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Insulin Resistance, Obesity, Metabolic Syndrome, and Lifestyle Modification

Towfighi, Amytis MD

doi: 10.1212/01.CON.0000410036.26853.9e
Review Articles

Purpose of Review: This article provides an overview of the effects of obesity, metabolic syndrome, and insulin resistance on stroke risk; outlines the association between healthy lifestyle habits and stroke; and summarizes features of effective lifestyle interventions.

Recent Findings: General obesity, abdominal obesity, insulin resistance, and the metabolic syndrome are all independently linked with stroke risk and may worsen outcomes after stroke. Five key lifestyle factors-regular exercise, abstinence from smoking, a diet rich in fruits and vegetables, a body mass index of 18.5 to 24.9 kg/m2, and moderate alcohol use-have been shown to lower the risk of stroke. Collaborative, multidisciplinary, intensive, patient-centered interventions tend to be the most effective for lifestyle change.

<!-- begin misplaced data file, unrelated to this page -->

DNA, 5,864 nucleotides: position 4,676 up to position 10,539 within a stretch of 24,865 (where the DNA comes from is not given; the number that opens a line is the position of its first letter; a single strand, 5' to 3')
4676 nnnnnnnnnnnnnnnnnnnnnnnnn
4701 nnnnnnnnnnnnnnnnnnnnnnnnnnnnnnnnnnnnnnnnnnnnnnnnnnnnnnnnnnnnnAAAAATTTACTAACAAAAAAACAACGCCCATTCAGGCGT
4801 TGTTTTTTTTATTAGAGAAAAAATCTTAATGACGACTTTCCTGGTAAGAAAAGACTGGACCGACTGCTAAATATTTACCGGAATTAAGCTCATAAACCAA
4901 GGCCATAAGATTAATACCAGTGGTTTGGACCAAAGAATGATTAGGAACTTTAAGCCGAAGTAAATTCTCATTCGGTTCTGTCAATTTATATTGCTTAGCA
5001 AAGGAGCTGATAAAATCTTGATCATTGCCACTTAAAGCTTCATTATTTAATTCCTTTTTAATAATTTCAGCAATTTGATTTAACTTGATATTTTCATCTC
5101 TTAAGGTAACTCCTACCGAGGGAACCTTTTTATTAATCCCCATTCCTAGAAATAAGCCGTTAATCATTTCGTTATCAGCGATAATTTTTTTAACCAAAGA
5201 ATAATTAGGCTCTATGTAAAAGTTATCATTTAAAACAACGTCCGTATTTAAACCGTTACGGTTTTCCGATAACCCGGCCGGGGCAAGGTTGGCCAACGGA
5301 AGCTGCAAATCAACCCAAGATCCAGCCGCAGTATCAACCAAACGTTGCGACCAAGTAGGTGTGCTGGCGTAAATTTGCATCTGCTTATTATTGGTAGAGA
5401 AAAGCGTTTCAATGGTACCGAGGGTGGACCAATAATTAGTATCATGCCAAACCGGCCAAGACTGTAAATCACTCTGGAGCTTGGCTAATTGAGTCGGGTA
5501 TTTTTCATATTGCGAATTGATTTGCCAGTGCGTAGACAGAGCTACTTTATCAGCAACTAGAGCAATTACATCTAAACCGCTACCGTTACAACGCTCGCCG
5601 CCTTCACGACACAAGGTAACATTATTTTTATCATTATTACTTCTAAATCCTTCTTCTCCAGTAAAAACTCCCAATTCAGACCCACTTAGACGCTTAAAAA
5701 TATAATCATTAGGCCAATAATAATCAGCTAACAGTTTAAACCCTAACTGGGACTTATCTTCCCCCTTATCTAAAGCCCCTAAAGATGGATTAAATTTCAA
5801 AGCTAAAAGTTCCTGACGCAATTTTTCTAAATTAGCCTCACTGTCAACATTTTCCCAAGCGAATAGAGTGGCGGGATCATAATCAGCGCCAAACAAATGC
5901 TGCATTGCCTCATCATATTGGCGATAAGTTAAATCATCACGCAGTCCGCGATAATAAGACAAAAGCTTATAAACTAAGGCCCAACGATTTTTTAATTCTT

Summary: Mounting obesity rates are threatening the gains that have been made in reducing stroke incidence through traditional risk factor control. In order to mitigate the burden of stroke, physicians need to regularly address lifestyle factors when caring for patients.

Address correspondence to Dr Amytis Towfighi, USC Comprehensive Stroke Center, 1520 San Pablo St., Suite 3000, Los Angeles, CA 90033, towfighi@usc.edu.

Relationship Disclosure: Dr Towfighi is a member of the speakers' bureau for Boehringer Ingelheim.

Unlabeled Use of Products/Investigational Use Disclosure: Dr Towfighi reports no disclosure.

© 2011 American Academy of Neurology
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